Use less weight if necessary and work on being able to keep the back engaged and the spine in a neutral position throughout the entire exercise.
Rounding the back puts a lot of stress on the spine and can be very dangerous if not corrected. This absolutely has to be a main point of emphasis.
Another common RDL mistake is excessive bending of the knee.
Try to maintain a slight knee bend with all of the movement coming from the hip hinge. More bend in the knees basically turns the movement more into a conventional deadlift rather than an RDL.
Benefits of the RDL
The RDL, also referred to as a stiff leg deadlift, is a great exercise to work the posterior chain muscles, specifically the hamstrings, glutes and erector spinae of the low back.
Many of the movements that I utilize with athletes demand a very strong posterior chain (as does many sports movements as well). Olympic lifts, Back Squat and Front Squats are all great exercises for building strong, explosive athletes and all three demand a strong posterior chain.
Romanian deadlift works as a terrific accessory lift to aid in the development of those bigger compound lifts.
Finally, the Romanian deadlift, as part of a holistic approach to strengthening the hamstrings and exposing the hamstrings to high-speed running can lower the risk of hamstring injuries.
Dumbbell RDL vs Barbell RDL: Which is Better?
Now, let’s take a side-by-side look at the two exercises and see if one is better than the other for some common lifting goals.
Better For Developing Size and Strength: Barbell RDL
Let me start off by saying that both variations are excellent for building muscle mass and improving strength.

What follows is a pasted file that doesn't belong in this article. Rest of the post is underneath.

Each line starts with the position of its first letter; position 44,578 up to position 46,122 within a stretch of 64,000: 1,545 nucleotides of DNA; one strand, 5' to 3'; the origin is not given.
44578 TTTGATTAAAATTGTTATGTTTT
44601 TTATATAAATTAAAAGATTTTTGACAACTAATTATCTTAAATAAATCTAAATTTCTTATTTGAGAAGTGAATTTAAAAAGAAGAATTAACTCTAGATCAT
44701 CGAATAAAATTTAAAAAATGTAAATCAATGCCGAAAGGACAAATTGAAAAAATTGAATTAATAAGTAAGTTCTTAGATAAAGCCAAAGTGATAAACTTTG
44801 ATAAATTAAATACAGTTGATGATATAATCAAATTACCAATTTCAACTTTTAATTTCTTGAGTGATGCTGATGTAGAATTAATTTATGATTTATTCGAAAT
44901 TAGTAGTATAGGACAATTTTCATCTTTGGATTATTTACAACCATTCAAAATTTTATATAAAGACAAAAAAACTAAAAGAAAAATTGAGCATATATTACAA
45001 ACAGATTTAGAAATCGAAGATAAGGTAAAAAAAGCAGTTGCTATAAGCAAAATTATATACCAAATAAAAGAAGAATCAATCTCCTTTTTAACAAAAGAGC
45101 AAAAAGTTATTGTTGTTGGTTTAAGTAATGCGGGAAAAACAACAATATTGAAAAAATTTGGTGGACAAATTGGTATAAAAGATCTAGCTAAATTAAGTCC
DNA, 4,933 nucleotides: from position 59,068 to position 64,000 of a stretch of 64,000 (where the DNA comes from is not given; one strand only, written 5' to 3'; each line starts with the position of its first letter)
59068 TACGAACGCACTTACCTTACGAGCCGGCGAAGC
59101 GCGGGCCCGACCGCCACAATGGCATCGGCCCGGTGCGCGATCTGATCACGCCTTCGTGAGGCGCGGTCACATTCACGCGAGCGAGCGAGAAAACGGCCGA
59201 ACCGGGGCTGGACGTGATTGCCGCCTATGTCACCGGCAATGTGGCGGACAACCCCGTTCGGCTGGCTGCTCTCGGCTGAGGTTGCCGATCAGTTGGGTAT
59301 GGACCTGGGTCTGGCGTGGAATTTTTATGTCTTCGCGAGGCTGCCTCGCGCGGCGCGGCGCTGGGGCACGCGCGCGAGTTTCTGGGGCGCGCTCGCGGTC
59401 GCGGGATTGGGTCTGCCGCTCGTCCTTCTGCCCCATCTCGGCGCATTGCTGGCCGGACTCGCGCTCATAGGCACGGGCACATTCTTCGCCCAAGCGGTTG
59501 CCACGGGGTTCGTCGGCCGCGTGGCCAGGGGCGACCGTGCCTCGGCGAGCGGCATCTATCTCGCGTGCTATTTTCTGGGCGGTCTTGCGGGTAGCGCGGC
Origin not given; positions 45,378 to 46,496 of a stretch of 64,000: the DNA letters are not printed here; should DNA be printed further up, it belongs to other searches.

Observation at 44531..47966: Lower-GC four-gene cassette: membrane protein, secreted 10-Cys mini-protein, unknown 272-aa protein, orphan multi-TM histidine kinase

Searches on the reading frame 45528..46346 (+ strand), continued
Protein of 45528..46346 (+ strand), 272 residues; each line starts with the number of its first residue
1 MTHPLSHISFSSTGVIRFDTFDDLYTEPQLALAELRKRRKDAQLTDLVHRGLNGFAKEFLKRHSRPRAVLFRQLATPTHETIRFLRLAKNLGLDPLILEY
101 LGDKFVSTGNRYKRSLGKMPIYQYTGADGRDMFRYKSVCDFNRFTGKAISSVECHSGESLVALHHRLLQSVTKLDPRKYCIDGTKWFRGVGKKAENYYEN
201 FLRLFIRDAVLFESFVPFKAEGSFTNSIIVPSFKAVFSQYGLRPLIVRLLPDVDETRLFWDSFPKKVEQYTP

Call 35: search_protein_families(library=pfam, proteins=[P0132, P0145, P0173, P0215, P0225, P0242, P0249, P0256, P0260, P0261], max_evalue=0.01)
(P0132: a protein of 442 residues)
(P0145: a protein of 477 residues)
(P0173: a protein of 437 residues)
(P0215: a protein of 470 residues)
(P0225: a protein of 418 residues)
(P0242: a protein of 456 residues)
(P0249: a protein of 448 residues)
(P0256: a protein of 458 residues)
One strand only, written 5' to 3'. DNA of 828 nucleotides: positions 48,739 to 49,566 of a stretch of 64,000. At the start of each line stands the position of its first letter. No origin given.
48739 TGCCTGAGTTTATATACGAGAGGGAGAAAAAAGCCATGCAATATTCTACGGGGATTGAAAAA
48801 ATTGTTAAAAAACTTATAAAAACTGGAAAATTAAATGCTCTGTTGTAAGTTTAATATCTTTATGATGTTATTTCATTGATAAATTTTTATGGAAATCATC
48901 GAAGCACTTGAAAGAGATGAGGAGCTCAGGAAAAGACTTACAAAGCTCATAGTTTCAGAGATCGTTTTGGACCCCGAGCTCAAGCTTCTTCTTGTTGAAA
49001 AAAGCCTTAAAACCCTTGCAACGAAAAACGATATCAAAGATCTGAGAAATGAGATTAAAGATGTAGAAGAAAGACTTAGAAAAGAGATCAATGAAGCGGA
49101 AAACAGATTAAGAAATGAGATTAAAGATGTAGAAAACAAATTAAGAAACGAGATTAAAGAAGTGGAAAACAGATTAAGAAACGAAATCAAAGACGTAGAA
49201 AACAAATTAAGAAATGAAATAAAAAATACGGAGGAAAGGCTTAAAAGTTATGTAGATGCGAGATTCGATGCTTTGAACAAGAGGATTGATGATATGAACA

However, the time will come in most lifters’ journeys when having access to heavy enough dumbbells will become a limiting factor to continue increasing strength.
Most of the experienced athletes I work with will RDL with anywhere from 185 pounds to 315 pounds. That would mean needing 100-plus pound dumbbells which is something that a lot of us simply don’t have available to us.
So, if you have heavy enough dumbbells that can challenge you for sets of 6 to 10 reps, then dumbbell or barbell rdls will work great. Once you’ve progressed past the dumbbells available to you, you’ll need to stick primarily to Barbell RDLs.
Better For Range of Motion: Tie
I know many lifters that prefer using dumbbells because they can provide more range of motion.
And, while it’s true that you can get lower to the ground with a pair of dumbbells vs a barbell with 45s on each side – there is a simple fix for this. Stand on a box or a pair of plates.
Standing on something sturdy like a lifting box or weight plates can elevate you off the ground enough to be able to achieve the same (or more) range of motion.
Better For Beginners: Dumbbell RDL
When it comes to learning how to do RDLs as a beginner, the issue isn’t normally with whether you’re holding a barbell or dumbbells. The most important parts of the lift are learning how to brace, how to hinge and how to maintain proper body position.
So, why do I give the edge to Dumbbell RDLs?
If you’re a true beginner and/or a young athlete then dumbbells can allow you to work with lighter weight while you learn the technique. Training barbells, ones lighter than 45 pounds, are pretty rare. However, it’s easy to find 5 or 10-pound dumbbells that can be much safer to learn proper technique with.
Need a Training Program?
Coach Horton has 20 years of experience training elite level athletes at schools like the University of Tennessee and Georgia Tech. He has also written plenty of programs for other coaches and friends and family.
So, whether you need a program to improve your performance in your sport or you just want to look good at the beach, there is a program designed just for you.
I’ve just spent the last section of this article comparing which is better – Barbell RDLs vs Dumbbell RDLs. However, the truth is, there is no reason you shouldn’t have both exercises in your strength training program.
Both are excellent exercises for developing lower body strength and muscle mass. Incorporating both exercises into your training program can also add variety and keep your workouts from getting stale.
So, my suggestion would be instead of trying to decide between the two exercises, figure out how you can utilize both Barbell Romanian Deadlifts and Dumbbell Romanian Deadlifts in your training plan.